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Understanding Trump’s charisma offers important clues to understanding the problems that the Democrats need to address. Most important, the Democratic candidate must convey a sense that he or she will fulfil the promise of 2008: not piecemeal reform but a genuine, full-scale change in America’s way of thinking. It’s also crucial to recognise that, like Britain, America is at a turning point and must go in one direction or another. Finally, the candidate must speak to Americans’ sense of self-respect linked to social justice and inclusion. While Weber’s analysis of charisma arose from the German situation, it has special relevance to the United States of America, the first mass democracy, whose Constitution invented the institution of the presidency as a recognition of the indispensable role that unique individuals play in history.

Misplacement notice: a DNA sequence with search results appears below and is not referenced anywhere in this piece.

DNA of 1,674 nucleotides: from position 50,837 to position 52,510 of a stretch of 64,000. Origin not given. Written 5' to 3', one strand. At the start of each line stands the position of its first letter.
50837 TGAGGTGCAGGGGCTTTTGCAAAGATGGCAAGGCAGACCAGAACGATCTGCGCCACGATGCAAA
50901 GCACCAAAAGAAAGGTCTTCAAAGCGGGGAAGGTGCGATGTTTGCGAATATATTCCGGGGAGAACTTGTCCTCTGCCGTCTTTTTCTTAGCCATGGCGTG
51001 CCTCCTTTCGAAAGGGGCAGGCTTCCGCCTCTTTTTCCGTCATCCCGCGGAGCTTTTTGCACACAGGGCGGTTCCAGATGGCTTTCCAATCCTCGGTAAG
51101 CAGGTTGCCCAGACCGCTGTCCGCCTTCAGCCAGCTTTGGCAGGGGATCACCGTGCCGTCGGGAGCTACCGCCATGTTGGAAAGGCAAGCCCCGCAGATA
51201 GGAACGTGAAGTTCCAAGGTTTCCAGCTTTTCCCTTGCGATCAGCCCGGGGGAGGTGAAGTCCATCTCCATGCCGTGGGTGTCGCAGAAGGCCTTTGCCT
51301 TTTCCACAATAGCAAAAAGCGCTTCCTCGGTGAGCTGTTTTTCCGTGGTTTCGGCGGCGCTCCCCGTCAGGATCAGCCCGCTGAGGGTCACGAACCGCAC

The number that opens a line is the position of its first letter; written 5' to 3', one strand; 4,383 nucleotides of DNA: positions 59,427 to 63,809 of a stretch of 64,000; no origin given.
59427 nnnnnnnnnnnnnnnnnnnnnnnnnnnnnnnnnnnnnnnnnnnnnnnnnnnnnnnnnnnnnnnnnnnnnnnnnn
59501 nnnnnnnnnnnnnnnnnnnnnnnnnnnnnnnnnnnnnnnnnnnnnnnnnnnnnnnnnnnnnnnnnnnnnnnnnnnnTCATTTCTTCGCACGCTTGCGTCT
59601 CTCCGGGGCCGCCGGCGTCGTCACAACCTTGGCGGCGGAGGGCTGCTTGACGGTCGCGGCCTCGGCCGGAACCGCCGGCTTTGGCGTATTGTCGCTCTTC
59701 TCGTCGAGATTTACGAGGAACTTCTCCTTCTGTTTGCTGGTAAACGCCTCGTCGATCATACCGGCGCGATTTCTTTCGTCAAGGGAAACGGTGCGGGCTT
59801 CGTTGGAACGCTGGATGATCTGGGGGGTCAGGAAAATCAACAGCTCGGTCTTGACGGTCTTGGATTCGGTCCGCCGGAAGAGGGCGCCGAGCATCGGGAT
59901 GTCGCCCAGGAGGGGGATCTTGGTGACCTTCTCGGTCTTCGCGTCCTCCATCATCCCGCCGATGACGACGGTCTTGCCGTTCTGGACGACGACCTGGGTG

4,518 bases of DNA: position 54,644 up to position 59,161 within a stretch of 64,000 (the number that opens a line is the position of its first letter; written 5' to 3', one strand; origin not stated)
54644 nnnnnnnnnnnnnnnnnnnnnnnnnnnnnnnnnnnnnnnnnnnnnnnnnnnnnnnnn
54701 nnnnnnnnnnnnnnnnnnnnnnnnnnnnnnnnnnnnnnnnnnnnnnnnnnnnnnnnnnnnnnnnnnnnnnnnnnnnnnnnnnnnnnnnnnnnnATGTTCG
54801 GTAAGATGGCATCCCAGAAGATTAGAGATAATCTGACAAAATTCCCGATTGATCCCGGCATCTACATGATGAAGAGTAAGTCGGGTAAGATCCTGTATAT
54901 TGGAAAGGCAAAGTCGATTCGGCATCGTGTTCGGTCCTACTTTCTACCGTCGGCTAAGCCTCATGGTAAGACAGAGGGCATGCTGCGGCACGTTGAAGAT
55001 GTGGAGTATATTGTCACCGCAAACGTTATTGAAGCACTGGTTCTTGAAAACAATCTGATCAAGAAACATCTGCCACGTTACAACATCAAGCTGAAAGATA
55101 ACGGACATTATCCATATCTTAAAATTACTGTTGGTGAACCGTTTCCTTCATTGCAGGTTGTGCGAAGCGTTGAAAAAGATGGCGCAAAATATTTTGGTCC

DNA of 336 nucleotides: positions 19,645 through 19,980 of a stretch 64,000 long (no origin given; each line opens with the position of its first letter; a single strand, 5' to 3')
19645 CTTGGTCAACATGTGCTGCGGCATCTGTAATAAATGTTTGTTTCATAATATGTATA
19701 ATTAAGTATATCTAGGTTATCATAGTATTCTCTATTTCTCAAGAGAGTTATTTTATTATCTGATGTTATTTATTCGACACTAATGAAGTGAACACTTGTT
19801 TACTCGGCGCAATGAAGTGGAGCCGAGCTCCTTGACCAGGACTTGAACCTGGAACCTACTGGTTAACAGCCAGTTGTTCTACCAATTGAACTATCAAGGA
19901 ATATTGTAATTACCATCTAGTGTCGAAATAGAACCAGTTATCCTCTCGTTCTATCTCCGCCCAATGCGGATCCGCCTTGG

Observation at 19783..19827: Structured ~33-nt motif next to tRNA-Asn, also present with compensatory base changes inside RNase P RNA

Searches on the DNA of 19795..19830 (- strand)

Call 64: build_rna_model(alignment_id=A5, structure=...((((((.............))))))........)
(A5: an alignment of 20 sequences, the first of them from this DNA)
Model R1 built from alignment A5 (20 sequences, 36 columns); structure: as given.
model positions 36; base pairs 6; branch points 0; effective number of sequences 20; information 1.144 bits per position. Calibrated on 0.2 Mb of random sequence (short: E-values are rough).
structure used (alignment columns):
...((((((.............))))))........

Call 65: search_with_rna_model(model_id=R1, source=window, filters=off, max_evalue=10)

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[E]ven Fox didn’t tout Bartiromo’s big scoops on Trump’s legislative agenda, because 10 months into the Trump presidency, nobody is so foolish as to believe that him saying, “We’re doing a big infrastructure bill,” means that the Trump administration is, in fact, doing a big infrastructure bill. The president just mouths off at turns ignorantly and dishonestly, and nobody pays much attention to it unless he says something unusually inflammatory.On some level, it’s a little bit funny. On another level, Puerto Rico is still languishing in the dark without power (and in many cases without safe drinking water) with no end in sight. Trump is less popular at this point in his administration than any previous president despite a generally benign economic climate, and shows no sign of changing course. Perhaps it will all work out for the best, and someday we’ll look back and chuckle about the time when we had a president who didn’t know anything about anything that was happening and could never be counted on to make coherent, factual statements on any subject. But traditionally, we haven’t elected presidents like that — for what have always seemed like pretty good reasons — and the risks of compounding disaster are still very much out there.